Alzheimer’s disease affects more than 5 million Americans and at least 50 million people worldwide. The majority of Alzheimer’s instances occur in adults 65 and older. Still, a small number of people are diagnosed with early-onset Alzheimer’s—being in their fifties, forties, or even thirties, when diagnosed.
Although rare (only 5% of all Alzheimer’s cases are early-onset), early-onset Alzheimer’s is a challenging and emotional diagnosis. Since healthcare professionals don’t usually expect Alzheimer’s in middle-aged adults, symptoms can often get misdiagnosed. Because of this, it’s important to understand what early-onset Alzheimer’s is and how it manifests.
Brickmont Assisted Living is highly-knowledgeable in the care and management of Alzheimer’s disease. Our memory care communities throughout Atlanta, including John’s Creek, Milton, Acworth, and Woodstock, are devoted to providing a fulfilling, engaging, and comfortable life to those living with Alzheimer’s and related dementias.
Why Do Some People Get Early-Onset Alzheimer’s?
Unfortunately, researchers aren’t fully aware of the exact causes of early-onset Alzheimer’s. Some believe that it occurs because of excessive protein damage in the brain but are unaware of why or how this develops.
Currently, the most validated claim is that those with a family history of Alzheimer’s disease are more at risk for early-onset.
It can be difficult to obtain a proper diagnosis of early-onset Alzheimer’s for several reasons. First, since it is rare, healthcare providers don’t usually consider Alzheimer’s disease when dealing with a patient under 65. Second, the early warning signs of younger-onset Alzheimer’s tend to mirror the symptoms of other conditions like stress, chronic diseases, or simply aging. When examining symptoms, it’s important to remember that not every symptom mentioned is a guarantee of early-onset Alzheimer’s, and always talk with your healthcare provider about other symptoms and changes. With that being said, here are some signs that could indicate early-onset Alzheimer’s.
In The Early Stages:
Initial Memory Loss
As with regular Alzheimer’s disease, one of the first indications of early-onset Alzheimer’s is memory loss or simply becoming more forgetful than usual. For many, this includes:
- Not remembering important dates or events
- Forgetting newly learned information
- Repeatedly asking for the same information
Difficulty Problem Solving
Many people experience difficulty planning or problem-solving, especially when working with numbers, math, or finances. Another indication is struggling to complete familiar tasks, such as driving a familiar route or baking a favorite recipe.
Struggling to Communicate Effectively
It’s not uncommon for people to lose their communication skills with early-onset Alzheimer’s. Some may find it challenging to join a conversation, start a sentence and forget where they were going with it, or struggle to find the right word for something.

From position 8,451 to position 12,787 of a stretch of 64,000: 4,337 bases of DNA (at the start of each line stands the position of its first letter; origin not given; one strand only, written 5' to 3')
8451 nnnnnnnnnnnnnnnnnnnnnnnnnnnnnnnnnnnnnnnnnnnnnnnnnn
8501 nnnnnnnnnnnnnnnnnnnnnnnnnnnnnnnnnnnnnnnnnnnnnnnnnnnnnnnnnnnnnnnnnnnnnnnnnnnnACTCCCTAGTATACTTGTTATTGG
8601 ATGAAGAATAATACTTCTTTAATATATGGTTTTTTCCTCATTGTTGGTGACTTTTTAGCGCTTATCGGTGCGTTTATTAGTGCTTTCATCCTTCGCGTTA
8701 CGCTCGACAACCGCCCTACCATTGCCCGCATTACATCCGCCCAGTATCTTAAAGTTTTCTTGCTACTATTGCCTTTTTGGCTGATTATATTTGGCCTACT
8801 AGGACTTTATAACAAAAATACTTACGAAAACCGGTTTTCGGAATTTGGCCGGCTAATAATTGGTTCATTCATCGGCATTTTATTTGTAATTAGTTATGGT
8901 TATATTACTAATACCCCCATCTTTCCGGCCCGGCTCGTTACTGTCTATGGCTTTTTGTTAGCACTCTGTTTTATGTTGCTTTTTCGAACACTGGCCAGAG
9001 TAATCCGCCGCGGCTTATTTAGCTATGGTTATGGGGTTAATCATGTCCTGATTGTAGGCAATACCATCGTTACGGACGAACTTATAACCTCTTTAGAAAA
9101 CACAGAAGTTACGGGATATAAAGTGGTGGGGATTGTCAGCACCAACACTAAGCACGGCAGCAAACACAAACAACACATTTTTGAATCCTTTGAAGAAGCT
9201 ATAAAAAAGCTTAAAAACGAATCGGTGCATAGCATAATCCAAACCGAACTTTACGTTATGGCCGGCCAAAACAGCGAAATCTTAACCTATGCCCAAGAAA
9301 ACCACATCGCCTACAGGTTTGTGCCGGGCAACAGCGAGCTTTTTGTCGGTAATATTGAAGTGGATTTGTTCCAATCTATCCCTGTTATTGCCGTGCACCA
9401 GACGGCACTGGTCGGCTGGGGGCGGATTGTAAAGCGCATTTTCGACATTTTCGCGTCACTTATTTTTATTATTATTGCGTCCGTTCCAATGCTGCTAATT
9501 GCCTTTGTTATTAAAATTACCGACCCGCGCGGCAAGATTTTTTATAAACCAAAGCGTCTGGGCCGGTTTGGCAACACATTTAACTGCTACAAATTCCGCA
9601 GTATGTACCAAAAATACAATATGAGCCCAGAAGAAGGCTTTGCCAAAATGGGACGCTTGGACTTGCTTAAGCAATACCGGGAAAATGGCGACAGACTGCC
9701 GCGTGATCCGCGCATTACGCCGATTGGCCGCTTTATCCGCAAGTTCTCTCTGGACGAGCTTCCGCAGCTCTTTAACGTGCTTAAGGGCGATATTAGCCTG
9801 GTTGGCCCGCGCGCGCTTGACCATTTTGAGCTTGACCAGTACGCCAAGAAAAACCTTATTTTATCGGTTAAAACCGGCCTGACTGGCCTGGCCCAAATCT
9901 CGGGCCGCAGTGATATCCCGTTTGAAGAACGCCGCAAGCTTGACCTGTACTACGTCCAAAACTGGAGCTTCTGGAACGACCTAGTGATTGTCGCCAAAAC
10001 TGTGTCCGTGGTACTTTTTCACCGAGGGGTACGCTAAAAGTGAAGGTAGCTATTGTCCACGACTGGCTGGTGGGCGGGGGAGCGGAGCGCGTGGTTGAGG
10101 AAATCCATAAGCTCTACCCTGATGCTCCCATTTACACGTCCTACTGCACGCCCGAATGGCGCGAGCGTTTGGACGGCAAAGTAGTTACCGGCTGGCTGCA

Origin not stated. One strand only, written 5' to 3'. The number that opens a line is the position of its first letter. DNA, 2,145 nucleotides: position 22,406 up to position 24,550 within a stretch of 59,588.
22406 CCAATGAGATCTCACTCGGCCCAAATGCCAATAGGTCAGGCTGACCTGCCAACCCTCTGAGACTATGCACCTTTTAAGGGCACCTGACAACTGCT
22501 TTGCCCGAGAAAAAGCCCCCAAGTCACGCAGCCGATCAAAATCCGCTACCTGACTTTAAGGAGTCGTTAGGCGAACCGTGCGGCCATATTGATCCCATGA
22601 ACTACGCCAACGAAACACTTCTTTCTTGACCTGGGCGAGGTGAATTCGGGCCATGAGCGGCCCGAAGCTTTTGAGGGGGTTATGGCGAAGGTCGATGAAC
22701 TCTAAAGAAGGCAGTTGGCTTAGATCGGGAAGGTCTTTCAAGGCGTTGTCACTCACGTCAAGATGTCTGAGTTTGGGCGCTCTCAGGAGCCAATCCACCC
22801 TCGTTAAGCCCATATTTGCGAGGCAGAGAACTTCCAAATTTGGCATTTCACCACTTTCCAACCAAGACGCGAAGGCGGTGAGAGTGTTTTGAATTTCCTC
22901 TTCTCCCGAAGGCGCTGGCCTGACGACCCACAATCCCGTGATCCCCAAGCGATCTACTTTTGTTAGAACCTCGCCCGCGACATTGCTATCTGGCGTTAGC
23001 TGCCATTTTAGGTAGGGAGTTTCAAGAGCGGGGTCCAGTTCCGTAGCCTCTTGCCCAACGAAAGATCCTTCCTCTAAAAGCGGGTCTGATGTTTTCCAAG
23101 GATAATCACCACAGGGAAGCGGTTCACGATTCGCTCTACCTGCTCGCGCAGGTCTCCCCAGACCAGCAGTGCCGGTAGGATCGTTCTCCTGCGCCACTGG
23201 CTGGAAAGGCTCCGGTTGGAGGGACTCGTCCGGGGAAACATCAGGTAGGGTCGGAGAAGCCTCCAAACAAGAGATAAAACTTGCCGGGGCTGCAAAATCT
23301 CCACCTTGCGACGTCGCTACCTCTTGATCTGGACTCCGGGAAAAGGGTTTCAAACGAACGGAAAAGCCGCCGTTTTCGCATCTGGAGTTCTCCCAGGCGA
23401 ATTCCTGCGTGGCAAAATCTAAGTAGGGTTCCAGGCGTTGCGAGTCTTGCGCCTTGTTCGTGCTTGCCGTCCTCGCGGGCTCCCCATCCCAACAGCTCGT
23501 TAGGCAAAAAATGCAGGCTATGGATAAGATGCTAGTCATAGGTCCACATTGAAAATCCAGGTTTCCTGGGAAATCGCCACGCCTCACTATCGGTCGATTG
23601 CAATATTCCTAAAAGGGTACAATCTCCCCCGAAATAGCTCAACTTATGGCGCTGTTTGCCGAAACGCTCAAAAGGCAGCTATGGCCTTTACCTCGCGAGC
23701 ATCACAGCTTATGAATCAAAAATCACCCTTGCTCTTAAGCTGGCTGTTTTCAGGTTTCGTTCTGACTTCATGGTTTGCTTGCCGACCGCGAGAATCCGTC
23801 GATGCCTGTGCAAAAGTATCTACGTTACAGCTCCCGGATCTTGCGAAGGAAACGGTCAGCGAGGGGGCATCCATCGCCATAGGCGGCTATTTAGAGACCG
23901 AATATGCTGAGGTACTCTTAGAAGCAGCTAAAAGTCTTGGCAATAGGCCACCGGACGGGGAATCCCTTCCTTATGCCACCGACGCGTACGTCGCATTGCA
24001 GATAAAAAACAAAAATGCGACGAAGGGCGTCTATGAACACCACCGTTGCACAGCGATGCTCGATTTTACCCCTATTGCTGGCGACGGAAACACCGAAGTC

Confusion With Time or Place
People will often lose track of time, date, or place—including why they are at a particular place and how they got there. This disorientation can get worse as the disease progresses and ultimately become wandering.
Changes in Mood or Personality
Mood changes may cause some individuals to withdraw from work, social events, and other activities they used to enjoy. They may also begin to act more anxious, suspicious, or quick to anger.
In The Later Stages:
Severe Mood Swings
As the disease progresses, mood swings may become more extreme, even turning to anger and rage. Individuals may also begin to become suspicious of family members and caregivers.
Over time, people will become further confused about time and place, and even close family members.
Trouble with Basic Bodily Functions and Movement
Eventually, Alzheimer’s can make it difficult for individuals to speak, eat, or walk independently. When this happens, long-term care is typically the best option.
Understanding the Impact
Receiving a diagnosis of early-onset Alzheimer’s disease can be upsetting and have an impact on yourself and your entire family. Fortunately, this diagnosis is extremely rare. However, it’s important to understand the symptoms associated with early-onset Alzheimer’s as well as those associated with stress and aging. In addition, knowing your family history can be beneficial in determining your risk. As always, we encourage you to speak with your trusted healthcare provider about any symptoms or changes in health that could be of importance.
At Brickmont Assisted Living, we help those with Alzheimer’s find meaning and contentment every day. Our memory care communities offer exceptional care and services that contribute to each person’s overall wellness. To learn more about our memory care communities in John’s Creek, Milton, Acworth, and Woodstock, visit our website.